EXCITEMENT! The eMail notifications had NOT been sent, since the final decision remained up in the air. On July 31, I went poking around again, to see if I could find another IRC Log. That's when I discovered that the Council's next IRC meeting wasn't scheduled until August 14. Maybe when they said "next week," they actually meant "at the next meeting"?
CRAP. The days remaining until mid-August stretched out like an endless wasteland. To see what my 27 adversaries had come up with, I looked around the web until I found the mailing list archive where all the entries were posted.
EXCITEMENT! Some of the entries obviously violated a few of the stringent submission requirements, so I began to feel a whole lot better about my chances. But there are still many high-quality submissions.
CRAP. I hope there's a light at the end of this long tunnel...
Olympics Eclipse. Chinese cheered by eclipse a week before Olympics (AP)
For me, a total eclipse is almost unbelievable. It's a periodic reminder of the perfect harmony in the universe. If the moon were bigger or smaller, or closer or further away, this event would not be possible. Likewise with the sun. But from time to time, everything lines up, so that our moon is at the proper distance and size to fit over the sun EXACTLY.
Even though the moon is 400 times smaller than the sun, it's also 400 times closer. That's why the two bodies appear to be the same size in the sky. This unique set of circumstances does not exist on any other planet in our solar system; their satellites are either too big or too small to cover the sun so perfectly.
But our moon is slowly moving away from us, so in a billion years, it will be too small to produce total eclipses. Which means we are living on precisely the right planet at precisely the right time. They say that if you're on a mountain, you can see the moon's shadow as totality approaches, sweeping across the landscape towards you at more than a thousand miles per hour. How cool is that? I hope I get to witness one of these babies before I die.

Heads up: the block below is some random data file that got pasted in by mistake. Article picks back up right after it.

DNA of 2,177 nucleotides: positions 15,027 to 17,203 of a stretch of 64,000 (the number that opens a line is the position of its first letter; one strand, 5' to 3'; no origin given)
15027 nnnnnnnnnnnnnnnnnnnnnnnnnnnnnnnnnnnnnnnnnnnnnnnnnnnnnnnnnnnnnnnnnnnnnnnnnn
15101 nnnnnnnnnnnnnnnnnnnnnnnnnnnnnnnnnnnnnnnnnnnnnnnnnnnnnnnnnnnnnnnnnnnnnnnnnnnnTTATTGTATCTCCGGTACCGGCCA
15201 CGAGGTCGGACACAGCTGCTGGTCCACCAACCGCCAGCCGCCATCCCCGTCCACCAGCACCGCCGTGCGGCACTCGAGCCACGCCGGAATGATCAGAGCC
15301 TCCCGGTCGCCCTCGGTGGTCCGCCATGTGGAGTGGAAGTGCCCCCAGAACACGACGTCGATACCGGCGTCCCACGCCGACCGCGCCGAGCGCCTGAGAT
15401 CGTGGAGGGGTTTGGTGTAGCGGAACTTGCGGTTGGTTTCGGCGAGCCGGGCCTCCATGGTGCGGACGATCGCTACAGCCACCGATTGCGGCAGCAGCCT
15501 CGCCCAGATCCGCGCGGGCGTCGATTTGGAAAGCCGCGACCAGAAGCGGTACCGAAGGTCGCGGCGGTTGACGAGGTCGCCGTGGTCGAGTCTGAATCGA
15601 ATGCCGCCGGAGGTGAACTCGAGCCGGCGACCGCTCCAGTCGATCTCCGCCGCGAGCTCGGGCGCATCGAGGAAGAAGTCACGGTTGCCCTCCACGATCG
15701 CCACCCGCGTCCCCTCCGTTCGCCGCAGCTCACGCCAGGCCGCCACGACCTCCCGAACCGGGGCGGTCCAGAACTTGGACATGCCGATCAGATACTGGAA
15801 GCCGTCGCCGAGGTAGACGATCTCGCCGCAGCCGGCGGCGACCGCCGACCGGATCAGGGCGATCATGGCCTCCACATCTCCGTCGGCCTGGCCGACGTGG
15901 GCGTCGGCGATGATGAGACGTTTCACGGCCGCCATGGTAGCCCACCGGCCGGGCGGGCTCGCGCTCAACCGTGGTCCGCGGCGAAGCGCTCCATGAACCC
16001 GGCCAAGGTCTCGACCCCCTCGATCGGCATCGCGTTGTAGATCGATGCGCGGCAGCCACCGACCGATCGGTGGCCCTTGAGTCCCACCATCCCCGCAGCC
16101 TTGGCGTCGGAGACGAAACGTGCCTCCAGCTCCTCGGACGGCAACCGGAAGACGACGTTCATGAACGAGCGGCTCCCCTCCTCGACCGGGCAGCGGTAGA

Photo gallery at SpaceWeather.com - don't miss these: @Hami China by Dr. Arthur Lee (showing Baily's Beads, a result of sunlight shining through lunar valleys) and @Novosibirsk Russia by Anthony Ayiomamitis (showing the sun's corona).
Omphaloskepsis: The Old Runaround, Or What Do You Do When Your Interview Gets Accepted & Gutted?
I did an interview with a comic-book writer and submitted it to a fancypants ezine on Wed, Jul 23 @ 1:39 PM. The interview was intentionally funny, all the way through. We worked really hard to make it entertaining. Well, the writer worked hard, and I egged him on.
>>> On Thu, Jul 24 @ 8:48 AM, Fancypants Editor wrote: Good morning. I hope you're doing well. I have no inherent prejudice against comic books or graphic formats, but I wonder if [fancypants ezine] would be the right place for this interview, given the literary/wordy nature of my audience. My feeling is the the interview would just sort of be lost. What do you think?